And blondie and cookie...
Want to Change the Way You Bake? We do. And no, we’re not talking about adopting eight sourdough starters or making cakes with a sous vide machine. We’re talking about smart, savvy, and totally simple tricks that change everything. Or, you know, at least your next batch of baked goods.
What would chocolate chip cookies be without chocolate chips? Or oatmeal raisin cookies without raisins? Or rocky road without marshmallows and nuts?
So many of our favorite desserts are defined by their mix-ins. But more often than not, those mix-ins are some combination of chocolate, nuts, and dried fruit. Maybe candy chunks, granola clumps, pretzel pieces, or even potato chips—but only every now and then.
Well, here’s a new mix-in to add to your regular rotation: caramel shards.
I stumbled upon these in The Violet Bakery Cookbook by Claire Ptak. She worked as pastry chef at Chez Panisse in Berkeley before moving to London, where she eventually opened Violet in 2010. The little bakery garnered so much acclaim that, last year, the British royal family tapped Ptak to make the wedding cake for Prince Harry and Meghan Markle.
In other words: Ptak knows her stuff. So when she raves about the DIY, one-ingredient mix-in that makes Violet’s butterscotch blondies “extremely popular”—well, then we have to check it out, right?
But first, caramel.
This is nothing more than caramelized sugar. Or, as I like to think of it, sugar that grew up and became a more intriguing and mature and, dare I say, sexy version of itself. Like, say, you went to high school with sugar and it was sweet but sort of one-dimensional and then you go to your five-year reunion and you and your friends are like, Whoa, sugar! Who knew? Is it single?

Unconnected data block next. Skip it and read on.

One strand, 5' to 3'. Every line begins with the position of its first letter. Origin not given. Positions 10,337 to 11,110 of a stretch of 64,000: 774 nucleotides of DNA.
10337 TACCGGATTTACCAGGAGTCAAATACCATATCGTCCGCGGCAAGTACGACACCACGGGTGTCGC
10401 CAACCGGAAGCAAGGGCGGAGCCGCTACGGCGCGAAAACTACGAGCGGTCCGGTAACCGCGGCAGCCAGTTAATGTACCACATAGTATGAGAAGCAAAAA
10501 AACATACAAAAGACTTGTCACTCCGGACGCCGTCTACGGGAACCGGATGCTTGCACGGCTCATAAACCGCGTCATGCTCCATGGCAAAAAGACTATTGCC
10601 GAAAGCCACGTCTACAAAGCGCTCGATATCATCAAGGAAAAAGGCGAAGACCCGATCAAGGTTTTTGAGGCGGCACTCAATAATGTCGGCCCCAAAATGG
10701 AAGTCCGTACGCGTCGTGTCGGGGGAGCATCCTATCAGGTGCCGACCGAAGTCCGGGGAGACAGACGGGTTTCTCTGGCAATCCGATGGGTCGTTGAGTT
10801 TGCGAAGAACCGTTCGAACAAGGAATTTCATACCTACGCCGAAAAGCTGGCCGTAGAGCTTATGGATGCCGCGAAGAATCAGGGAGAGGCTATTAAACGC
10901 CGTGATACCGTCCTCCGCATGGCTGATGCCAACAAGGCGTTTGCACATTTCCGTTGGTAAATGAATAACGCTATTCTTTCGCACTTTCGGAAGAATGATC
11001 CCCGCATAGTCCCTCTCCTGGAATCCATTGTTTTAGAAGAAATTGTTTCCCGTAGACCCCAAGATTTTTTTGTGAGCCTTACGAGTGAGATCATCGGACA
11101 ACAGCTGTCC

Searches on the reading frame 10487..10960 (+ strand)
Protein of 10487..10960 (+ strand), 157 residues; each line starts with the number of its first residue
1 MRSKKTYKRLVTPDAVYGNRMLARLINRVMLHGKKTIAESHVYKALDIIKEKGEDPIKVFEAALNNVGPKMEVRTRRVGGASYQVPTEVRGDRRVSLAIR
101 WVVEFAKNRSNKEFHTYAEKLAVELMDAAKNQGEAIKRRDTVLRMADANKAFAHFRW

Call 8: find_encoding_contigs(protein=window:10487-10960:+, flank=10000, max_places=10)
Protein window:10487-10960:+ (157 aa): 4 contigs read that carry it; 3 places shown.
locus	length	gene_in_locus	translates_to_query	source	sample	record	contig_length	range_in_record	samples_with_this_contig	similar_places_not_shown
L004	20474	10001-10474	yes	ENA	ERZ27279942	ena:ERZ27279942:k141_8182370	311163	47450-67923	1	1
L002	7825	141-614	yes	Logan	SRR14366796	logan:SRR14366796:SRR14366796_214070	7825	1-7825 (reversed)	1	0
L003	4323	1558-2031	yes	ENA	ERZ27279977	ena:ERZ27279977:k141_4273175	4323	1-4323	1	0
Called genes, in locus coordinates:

The scientific translation of this, according to Cooks’ Illustrated goes something like this:
Granulated sugar is an odorless substance with a relatively straightforward taste, but when heated to the point at which its molecules break down, a cascade of chemical reactions occurs that transforms some of the sucrose into literally hundreds of different compounds.
So, it becomes vastly more flavorful. Not just sweet, but bittersweet, like dark chocolate. And toasty. And nutty. And malty.
There are two basic approaches to making caramel: dry and wet. For dry, you add sugar to a saucepan (or other sturdy cooking vessel, but a saucepan is my go-to), set it over a medium-high flame, and cook it until it melts. Then wait until it turns clear, then golden, then amber, then chestnutty brown. But this is the most risky approach—vulnerable to the usual caramel pitfalls of crystallization and burning.
I personally prefer wet caramel, which means adding a little water to the sugar at the beginning. This helps the sugar dissolve—and, in turn, cook—more evenly. Another thing that helps? Not stirring the caramel. Rotating the pan or gently swirling toward the end, if it’s cooking faster in some spots than others, does the trick.
If you’re turning the caramel into a sauce or candies, at this point you would add cream or butter, maybe bourbon and vanilla extract, too. But Ptak’s caramel shards need none of these flourishes. You simply pour the caramel onto a parchment-lined sheet pan, let it cool, then break it into a million pieces.
In her recipe for caramel shards, Ptak writes: “We use these shards in our Butterscotch Blondies, but you could add them to almost any cake, cookie, or bar, and, of course, they would be awesome in brownies.”
Any cake, cookie, bar, or brownie!
What’s more, like any store-bought mix-in, these caramel shards keep well: “Any leftovers can be kept in a plastic container in the freezer for up to three months.” Though I suspect you’ll find a way to use them well before then.